A new week should be cause for experimentation – cue my Tuscan wild boar stew in dark chocolate!
Hunting is king in country Tuscany. It’s such a cliche to imagine country folk out with their guns shooting game, but it’s a huge part of what defines them and a real source of pride. When Giulio ran for mayor a couple of months back, one of the biggest criticisms lobbed at him was that he didn’t hunt. People couldn’t believe he’d never even seen gun, let alone not been raised to shoot and kill.
I come from hunting stock, but I don’t hunt. We have this small stretch of forest behind our house and the wild boars come out at night to forage in the vegetable garden. They love roots and dig these giant holes almost like burrows. The other day, I pulled out the most beautiful looking cabbage only to discover it was hollow – a wild boar had eaten it, roots and all!
The wild boar used in this recipe was not that one!
The hunting season is short and very heavily. It’s a team effort, so a small group of hunters scout out a designated section of forest. They can spend hours waiting, sometimes for nothing. Wild boar are very clever and very dangerous, so not a hunting season goes by when there aren’t tales of injuries. Tradition goes that the person who shoots the wild boar gets first pick of which piece of meat he (or she) wants and the rest is divided among the team.
Since we don’t hunt, we get our wild boar from a family friend. Every year in autumn, he’ll bring us huge piece of wild boar, which my parents-in-law break down and freeze. Then in the summer months, my father-in-law will repay in kind with baskets of zucchini and tomatoes and summer fruits. It’s bartering at its best!
You’ll be surprised at how porky Tuscan wild boar is. In the olden days, it was so gamey, you had to soak the meat in vinegar for days just to make it edible! These days, an overly enthusiastic (and hopefully amorous) attraction to the locals domestic pigs, have produced a porky-boary hybrid that only has the slightest hint of game.
This braised Tuscan wild boar recipe is actually from a very famous local restaurant in the mountains near us. It’s called Aiuole and if you’re ever in or around Monte Amiata, I very much recommend you head there and give it a try.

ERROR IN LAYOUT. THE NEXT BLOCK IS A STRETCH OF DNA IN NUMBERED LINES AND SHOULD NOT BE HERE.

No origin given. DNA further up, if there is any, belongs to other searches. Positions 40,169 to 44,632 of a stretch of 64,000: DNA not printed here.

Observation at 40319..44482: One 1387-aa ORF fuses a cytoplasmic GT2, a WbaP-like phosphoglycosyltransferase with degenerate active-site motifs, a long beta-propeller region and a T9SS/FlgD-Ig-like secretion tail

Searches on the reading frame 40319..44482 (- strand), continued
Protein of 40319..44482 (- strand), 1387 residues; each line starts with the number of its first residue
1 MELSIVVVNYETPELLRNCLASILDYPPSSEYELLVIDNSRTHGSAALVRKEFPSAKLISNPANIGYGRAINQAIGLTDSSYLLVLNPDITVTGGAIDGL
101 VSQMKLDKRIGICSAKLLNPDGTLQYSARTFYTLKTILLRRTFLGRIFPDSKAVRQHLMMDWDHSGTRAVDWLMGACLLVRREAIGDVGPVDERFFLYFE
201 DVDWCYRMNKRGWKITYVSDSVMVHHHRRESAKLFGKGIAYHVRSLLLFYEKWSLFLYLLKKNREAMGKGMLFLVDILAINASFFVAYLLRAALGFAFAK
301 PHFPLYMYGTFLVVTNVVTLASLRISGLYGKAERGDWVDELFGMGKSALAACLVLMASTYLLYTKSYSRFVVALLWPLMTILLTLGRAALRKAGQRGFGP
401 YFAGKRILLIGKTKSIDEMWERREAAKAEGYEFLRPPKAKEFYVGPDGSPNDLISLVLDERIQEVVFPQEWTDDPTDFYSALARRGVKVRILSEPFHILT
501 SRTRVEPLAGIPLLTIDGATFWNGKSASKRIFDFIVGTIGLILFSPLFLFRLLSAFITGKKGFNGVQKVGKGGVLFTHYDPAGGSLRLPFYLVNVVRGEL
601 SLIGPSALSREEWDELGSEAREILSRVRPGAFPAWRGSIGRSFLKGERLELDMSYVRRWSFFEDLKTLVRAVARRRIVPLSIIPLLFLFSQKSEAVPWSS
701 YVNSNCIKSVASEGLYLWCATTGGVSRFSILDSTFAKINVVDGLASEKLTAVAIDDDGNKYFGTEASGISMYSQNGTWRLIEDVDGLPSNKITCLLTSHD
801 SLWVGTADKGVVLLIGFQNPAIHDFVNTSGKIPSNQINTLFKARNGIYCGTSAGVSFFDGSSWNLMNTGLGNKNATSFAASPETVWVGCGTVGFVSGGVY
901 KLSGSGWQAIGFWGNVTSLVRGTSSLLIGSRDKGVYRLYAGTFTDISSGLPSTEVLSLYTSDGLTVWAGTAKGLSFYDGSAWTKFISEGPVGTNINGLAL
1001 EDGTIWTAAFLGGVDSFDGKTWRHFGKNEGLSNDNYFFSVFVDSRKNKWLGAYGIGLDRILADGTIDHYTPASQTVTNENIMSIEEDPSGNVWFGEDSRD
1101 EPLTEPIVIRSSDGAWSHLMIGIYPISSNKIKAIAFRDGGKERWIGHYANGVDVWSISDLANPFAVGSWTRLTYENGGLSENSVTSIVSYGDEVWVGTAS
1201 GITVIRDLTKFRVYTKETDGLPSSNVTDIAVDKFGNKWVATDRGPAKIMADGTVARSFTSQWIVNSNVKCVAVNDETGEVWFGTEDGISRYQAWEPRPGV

Wild boar is done to death in Maremman restaurants. Nine out of 10 times, it’s served as Tuscan wild boar ragu and nine out of 10 times, it tastes like it came out of can, which it probably did, since you can buy ragu al cinghiale in a jar in every local supermarket.
I can’t stomach ‘Tuscan wild boar ragu’. It is so watery and tasteless, like a really bad, chewy pasta bolognese and as about Italian.
This recipe, on the other hand, is actually a celebration of the gamey flavour of the meat and something a little left-field. You don’t normally associate meat with chocolate, but I remember watching a Jamie Oliver cooking show a million years back when he did deer braised in chocolate and I’ve been in love with the idea ever since. If you’ve ever had Mexican mole, this is very similar.
The most important thing here is to get really good dark chocolate, we’re talking 80% cocoa or more. You don’t want to use Hershey’s kisses. You’re looking for the rich fruity nutty flavour of the chocolate, not it’s sweetness.
The roots of this Tuscan wild boar are actually Renaissance and they used to serve it with pine nuts and sultanas, but my more scaled back modern version just has a handful of hazelnuts as a nod to those roots and plenty of good red wine.
I really am in love with this dish. I adore anything that is culinarily out of the box and this Tuscan wild boar recipe has so much flavour and so much oomph!
The meat is meltingly tender and the sauce is so earthy and fragrant that you’ll be pushing the meat to one side just to get at it with plenty of crusty bread.
Seriously, I made this over the weekend and now all I want to do is work my way through our wild boar stores. My mother-in-law has locked the freezer and hidden the key!
TUSCAN wild boar brAISED IN DARK CHOCOLATE
500g wild boar loin, cubed (you can use pork loin)
2 white onions, finely chopped
1 cinnamon quill
1/2 teaspoon nutmeg
4 fresh bay leaves
10 juniper berries
250ml dry red wine
200g dark chocolate (80%)
20g butter, extra
handful of roasted hazelnuts, to serve
Melt the butter in a large casserole dish, add the onions and fry over medium heat until golden. Add the cinnamon, cloves, bay leaves and juniper berries and cook until fragrant (30 seconds).
Increase the heat to high and add the wild boar, brown on all sides (5 minutes). Add the red wine and cook until the liquid has almost evaporated and you can no longer smell the alcohol. Add a cup of water and bring to the boil. Season to taste with salt and pepper. Lower the heat to a simmer and cook, adding more water if necessary, until the wild boar is tender and the sauce has thickened (3 hours).
Melt the chocolate in a small saucepan with the extra butter. Add to the wild boar and cook for a further 20 minutes.
Serve with a scattering of hazelnuts, crusty bread and red wine.